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Pet Custody Laws: A Reflection of Pet Parents’ Attitudes

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Attitudes on how Americans view their pets have changed drastically in the last few decades. According to the American Veterinary Medical Association, of the 62 percent of Americans who share their homes with at least one companion animal, 80 percent now consider pets to be family members. This attitude is likely to increase as Millennials, the largest generational group of pet owners, see their dogs and cats as fur kids, replacing the children they are not having.

The idea that dogs in particular were legally no more than property came about through an 1897 Supreme Court ruling. Since then, the role of animals has changed from working farm or breeding animals to close companions. 

Despite this, the law in most states still treats companion animals as monetary assets in a divorce. In many cases, Fido or Felix is seen as no different than a set of silverware, with judges deciding to grant custody to the person who can prove ownership. But, state by state, things are changing. In 2017, Alaska and Illinois began to allow judges to consider the “unique nature” of the relationship of pets and their families when deciding who gets the dog or cat.

In 2018, the most expansive law so far was signed by California Governor Jerry Brown, the owner of two dogs, laying out the specifics judges can use in divorce cases. The new law allows judges to consider the best interest of the pet when determining sole or joint custody and allows pet parents to petition for custody. And as goes California, so goes the nation. Pet custody hearings are part of an increasing trend. Rhode Island, Pennsylvania and Washington, D.C., are currently considering legislation that would be similar to the law in California.

Minnesota attorney Barbara Gislason, author of Pet Law and Custody; Establishing a Worthy and Equitable Jurisprudence for the Evolving Family, said that the remaining 47 states are taking notice. “They see that attitudes about animals changed when they became family,” she said. As in a child custody case, according to Gislason, “A judge might take into account which person cares for, trains and takes the dog on walks or to the vet or can consider if one party not only ignores the animal but mistreats it.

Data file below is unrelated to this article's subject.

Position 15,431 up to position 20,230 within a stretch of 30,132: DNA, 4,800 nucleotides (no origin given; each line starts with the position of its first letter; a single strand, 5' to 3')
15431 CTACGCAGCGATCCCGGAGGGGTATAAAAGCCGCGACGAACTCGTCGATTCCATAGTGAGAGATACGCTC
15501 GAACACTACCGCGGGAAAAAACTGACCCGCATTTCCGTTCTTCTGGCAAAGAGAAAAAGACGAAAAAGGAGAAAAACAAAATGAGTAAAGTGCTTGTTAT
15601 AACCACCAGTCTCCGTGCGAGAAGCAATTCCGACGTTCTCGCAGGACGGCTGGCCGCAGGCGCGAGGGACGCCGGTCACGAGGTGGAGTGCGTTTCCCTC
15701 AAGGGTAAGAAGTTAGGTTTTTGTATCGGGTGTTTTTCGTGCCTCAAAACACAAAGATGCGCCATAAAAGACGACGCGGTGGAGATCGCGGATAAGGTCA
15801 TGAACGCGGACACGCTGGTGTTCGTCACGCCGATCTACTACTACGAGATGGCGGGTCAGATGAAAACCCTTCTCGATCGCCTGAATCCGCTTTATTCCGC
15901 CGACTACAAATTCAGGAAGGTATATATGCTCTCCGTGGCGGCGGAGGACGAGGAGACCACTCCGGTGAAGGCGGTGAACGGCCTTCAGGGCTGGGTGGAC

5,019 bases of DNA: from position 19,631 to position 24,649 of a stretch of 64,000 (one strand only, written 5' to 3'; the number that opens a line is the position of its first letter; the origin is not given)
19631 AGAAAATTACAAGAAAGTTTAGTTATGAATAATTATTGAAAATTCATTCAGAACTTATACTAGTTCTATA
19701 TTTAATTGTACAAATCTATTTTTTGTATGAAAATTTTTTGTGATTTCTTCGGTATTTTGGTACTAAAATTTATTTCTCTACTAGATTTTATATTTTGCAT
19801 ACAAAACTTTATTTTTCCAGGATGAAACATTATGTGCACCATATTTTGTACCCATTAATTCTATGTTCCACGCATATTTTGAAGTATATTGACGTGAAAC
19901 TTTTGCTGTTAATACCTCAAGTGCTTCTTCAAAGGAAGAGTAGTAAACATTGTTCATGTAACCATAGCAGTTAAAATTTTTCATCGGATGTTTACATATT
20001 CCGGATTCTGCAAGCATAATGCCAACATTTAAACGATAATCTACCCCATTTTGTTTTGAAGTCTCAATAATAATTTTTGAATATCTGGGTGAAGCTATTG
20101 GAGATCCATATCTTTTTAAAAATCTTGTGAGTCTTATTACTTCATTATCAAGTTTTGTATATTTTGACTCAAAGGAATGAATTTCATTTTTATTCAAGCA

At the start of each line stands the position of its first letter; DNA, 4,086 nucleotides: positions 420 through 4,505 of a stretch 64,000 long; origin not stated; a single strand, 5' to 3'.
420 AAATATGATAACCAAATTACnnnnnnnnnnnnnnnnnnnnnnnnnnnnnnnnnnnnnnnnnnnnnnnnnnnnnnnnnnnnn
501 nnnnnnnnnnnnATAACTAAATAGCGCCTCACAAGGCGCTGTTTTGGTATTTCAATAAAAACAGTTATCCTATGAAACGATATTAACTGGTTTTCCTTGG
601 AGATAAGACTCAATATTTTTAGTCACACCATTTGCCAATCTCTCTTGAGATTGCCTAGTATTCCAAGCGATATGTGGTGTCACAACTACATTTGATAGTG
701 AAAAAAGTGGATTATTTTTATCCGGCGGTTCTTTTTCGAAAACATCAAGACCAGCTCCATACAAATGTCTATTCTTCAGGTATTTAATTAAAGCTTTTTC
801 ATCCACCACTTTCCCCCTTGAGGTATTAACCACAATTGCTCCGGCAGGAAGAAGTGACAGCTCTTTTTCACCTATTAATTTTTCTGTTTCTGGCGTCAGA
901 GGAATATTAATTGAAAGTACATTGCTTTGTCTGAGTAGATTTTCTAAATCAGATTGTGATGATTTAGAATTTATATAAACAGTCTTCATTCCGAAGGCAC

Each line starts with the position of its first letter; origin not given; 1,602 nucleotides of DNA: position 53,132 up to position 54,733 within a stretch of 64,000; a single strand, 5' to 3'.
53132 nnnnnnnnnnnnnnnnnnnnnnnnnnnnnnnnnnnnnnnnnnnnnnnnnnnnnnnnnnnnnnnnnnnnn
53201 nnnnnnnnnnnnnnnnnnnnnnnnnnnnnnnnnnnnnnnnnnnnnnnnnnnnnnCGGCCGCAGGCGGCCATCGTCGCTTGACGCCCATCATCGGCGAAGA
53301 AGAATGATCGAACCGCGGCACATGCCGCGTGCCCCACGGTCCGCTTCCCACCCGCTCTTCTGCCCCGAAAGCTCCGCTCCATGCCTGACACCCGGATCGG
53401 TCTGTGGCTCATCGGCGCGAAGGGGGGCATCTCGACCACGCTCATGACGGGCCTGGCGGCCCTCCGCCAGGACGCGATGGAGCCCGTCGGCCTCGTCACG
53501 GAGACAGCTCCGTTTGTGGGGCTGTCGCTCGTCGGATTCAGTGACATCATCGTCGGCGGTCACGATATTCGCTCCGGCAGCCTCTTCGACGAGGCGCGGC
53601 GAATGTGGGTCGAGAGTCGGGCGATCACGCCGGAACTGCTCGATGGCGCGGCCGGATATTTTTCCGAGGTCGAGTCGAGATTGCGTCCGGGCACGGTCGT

“In family law, some judges still think that fighting about a pet is stupid,” Gislason said. “But a lot of them are starting to consider pets as more than property. This is not family law. It’s something in between.” She thinks that fights over pet custody may end up in the same legal category as custody of embryos. “This is an interim category, something in between. Without new laws, it can become a very tangled mess, legally and emotionally.”

The tangled mess became true for one Rhode Island divorcing couple. In a 2017 case that attracted national attention, the two fought for custody for their elderly dogs, Marox and Winnie. Both Diane Marolla and her former husband, Paul Giarrusso, cared deeply for the dogs, considering them their children. Diane Marolla accused her former husband of not properly caring for the dogs, something he denied. The case ended up in the state supreme court.

In most cases, in a divorce, either one person or the other becomes the pet’s sole owner, with no in-between. In this situation, reflecting a drastic change, the court ended up giving Giarrusso custody on Tuesdays through Thursdays with Marolla having custody the rest of the week. 

Jesse Nason, the lawyer who represented Marolla, said that he and other lawyers are seeing more of this during divorces, a trend he thinks will increase. The result may create court fights everywhere, not unlike battles over children. “If you’re dealing with children, you’re dealing with the best interests of the child. Animals aren’t treated like that,” Nason told the Providence Journal. “I’d like to see legislation where animals are treated differently.”

Bruce Wagman, who runs a California animal law practice, said in the American Bar Association Journal that new laws may also provide additional protections for pets in cases of domestic abuse and can keep beloved animals from being used as pawns.  “Unfortunately, sometimes things do happen to the pet; they disappear, and one spouse might say, ‘I don’t know what happened with Fluffy; he’s gone,’” Wagman told the ABA Journal.

These laws also may lessen the likelihood of someone using a pet as a pawn. Wagman said that he worked on a case in which the husband, knowing his wife’s deep attachment to her dogs, told her ‘I’m going to go after those dogs unless you let me have the $3 million house.’ He was just so evil, this guy,” Wagman said. 

Finding yourself in a similar situation? Find a lawyer with knowledge of what your state allows when it comes to pet law.

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